She was happily surprised when all six of the seniors who submitted their proposals to the conference—an unusually high number—were accepted. “I can’t ever remember having that many students all at once,” Kasniunas says. And to boot, two of the proposals—written by Nancy Rosen ’19 and Chris Mayhew ’19—were elevated from the standard undergraduate poster session to a standing panel. Kasniunas suspects that some of the students will attempt to publish their work as well.  

Their projects are compelling and embody multiple forms of research, Kasniunas says. Throughout their college experience, students build upon issues they’re passionate about as they work with community partners, explore internships, and connect courses—weaving all that they do into a central theme, Kasniunas says. Additionally, she says the democratic spaces inside the classroom allow students to take ownership of their own learning while experiencing real-world applicability and multiple perspectives from authors, leaders, and peers who think unlike themselves.

“By the time they’re seniors, they are fully embodying what we expect of liberal arts college students,” Kasniunas says. “It’s great to see everyone coming together, and it adds a deeper layer of understanding and also a deeper sophistication to the work they do. So I know they’re going to hit it out of the park when they present their theses.”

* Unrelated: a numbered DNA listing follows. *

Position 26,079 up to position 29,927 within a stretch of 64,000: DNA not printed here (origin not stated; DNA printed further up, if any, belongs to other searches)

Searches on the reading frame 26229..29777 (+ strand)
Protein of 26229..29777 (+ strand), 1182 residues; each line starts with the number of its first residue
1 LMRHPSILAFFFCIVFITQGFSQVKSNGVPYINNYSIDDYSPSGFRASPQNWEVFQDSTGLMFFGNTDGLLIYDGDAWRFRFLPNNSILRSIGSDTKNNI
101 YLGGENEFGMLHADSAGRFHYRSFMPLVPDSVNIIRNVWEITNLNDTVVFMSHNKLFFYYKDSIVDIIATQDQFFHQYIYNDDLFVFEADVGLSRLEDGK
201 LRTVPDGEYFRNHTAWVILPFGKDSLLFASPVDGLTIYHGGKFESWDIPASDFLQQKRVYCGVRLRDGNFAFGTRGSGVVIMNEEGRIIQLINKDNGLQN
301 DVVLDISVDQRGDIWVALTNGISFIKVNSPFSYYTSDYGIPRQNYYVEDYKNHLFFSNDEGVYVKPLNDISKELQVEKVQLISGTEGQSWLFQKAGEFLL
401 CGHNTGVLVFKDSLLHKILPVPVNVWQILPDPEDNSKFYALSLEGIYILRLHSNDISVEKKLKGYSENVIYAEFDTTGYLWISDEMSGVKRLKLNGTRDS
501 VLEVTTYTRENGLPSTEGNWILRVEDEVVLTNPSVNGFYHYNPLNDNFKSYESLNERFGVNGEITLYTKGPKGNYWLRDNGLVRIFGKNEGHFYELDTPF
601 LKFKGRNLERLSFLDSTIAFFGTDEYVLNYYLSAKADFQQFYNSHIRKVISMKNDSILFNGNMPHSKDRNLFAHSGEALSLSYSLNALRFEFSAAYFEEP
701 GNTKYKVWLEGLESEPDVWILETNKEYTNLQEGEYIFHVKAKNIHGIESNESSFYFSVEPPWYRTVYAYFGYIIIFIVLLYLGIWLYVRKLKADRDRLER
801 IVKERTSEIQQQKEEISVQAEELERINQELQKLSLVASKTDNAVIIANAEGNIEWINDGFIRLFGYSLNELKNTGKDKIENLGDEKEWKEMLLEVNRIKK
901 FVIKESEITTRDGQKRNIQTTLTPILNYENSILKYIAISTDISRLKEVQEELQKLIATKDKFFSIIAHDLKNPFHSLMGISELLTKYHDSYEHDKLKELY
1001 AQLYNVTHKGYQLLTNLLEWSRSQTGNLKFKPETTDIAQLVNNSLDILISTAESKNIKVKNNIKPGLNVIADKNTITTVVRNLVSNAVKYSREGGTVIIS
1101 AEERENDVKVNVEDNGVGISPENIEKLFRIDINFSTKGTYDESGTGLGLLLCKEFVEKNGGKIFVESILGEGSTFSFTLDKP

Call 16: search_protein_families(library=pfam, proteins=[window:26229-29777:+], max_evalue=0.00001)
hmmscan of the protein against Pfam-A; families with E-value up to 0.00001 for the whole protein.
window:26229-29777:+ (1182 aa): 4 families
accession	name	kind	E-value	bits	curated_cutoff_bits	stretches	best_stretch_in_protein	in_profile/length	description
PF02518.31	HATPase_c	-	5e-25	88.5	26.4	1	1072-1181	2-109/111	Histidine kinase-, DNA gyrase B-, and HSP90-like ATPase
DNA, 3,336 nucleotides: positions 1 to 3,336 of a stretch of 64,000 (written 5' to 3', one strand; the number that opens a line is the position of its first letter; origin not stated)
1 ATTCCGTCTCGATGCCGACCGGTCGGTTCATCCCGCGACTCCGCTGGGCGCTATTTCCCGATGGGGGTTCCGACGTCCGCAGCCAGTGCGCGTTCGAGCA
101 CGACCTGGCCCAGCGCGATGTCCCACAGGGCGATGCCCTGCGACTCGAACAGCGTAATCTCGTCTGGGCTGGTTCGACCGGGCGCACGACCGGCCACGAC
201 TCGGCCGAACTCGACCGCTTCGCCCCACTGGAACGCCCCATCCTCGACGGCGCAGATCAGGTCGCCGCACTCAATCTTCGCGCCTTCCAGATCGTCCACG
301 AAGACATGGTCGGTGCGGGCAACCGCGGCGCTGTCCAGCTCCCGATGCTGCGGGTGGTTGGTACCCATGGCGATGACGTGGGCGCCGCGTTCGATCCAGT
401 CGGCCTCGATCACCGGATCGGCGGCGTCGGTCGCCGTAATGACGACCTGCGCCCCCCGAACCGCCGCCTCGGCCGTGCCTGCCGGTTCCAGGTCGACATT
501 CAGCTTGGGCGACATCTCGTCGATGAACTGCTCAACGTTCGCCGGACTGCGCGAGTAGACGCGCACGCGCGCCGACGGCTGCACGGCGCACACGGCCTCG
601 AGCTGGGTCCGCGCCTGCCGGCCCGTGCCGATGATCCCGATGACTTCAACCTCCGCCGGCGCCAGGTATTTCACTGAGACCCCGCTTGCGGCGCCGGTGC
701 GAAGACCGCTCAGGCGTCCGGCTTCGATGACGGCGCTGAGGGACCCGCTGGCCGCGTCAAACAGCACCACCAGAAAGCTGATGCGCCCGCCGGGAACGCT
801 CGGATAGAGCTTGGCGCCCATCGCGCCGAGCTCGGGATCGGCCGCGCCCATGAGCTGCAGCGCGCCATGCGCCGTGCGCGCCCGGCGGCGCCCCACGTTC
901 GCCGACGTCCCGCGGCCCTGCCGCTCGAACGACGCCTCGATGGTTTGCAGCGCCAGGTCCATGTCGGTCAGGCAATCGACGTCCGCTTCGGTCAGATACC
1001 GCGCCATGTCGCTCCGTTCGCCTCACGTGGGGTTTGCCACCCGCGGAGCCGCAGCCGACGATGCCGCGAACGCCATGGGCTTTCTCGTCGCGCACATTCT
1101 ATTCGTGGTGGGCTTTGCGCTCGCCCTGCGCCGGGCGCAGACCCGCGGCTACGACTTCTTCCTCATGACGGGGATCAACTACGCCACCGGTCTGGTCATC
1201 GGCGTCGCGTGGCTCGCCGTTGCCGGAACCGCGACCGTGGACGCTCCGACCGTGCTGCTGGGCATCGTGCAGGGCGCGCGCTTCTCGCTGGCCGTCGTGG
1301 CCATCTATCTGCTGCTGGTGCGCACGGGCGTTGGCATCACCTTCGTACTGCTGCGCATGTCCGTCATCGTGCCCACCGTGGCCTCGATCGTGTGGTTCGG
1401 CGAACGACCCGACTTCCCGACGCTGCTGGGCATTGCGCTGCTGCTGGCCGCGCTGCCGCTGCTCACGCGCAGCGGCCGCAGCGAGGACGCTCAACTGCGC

Isadora Stern ’19 will be presenting her research on ways to increase political participation among the previously incarcerated. The work Stern and many others are doing is relevant and ongoing, and Stern says she’s excited to contribute to the research as it unfolds.

Stern has been wearing her “justice lens” since she was 11 years old helping her mom campaign for Barack Obama and working with undocumented immigrants in California.

Her coursework at Goucher and the documentary on the 13th Amendment, 13th, helped her to focus her justice lens on the incarceration system. In her first year of college, Stern was involved with the Goucher Prison Education Partnership, learning alongside people who were incarcerated. The following year, she took a class where she worked with people leaving prison and re-entering the community. “These communities are hard hit,” she says. “People are constantly being taken out of the community, and then there’s a lack of support when they return.”

People need to feel like they’re part of something that can create change, which is why Stern says she started looking into what is available and what is missing for the recently incarcerated and their political voice. Stern worked with organizations in Baltimore and interviewed people who have experienced the system to find these answers.

What she found in telling others’ stories is that hers is just as important. She became hyperaware that as a white, privileged student, she made people uncomfortable. “How to present myself in a way that is non-threatening, supportive, and open has been a big step for me,” Stern says. “It’s made me feel a sense of community and connection with people I didn’t have before.”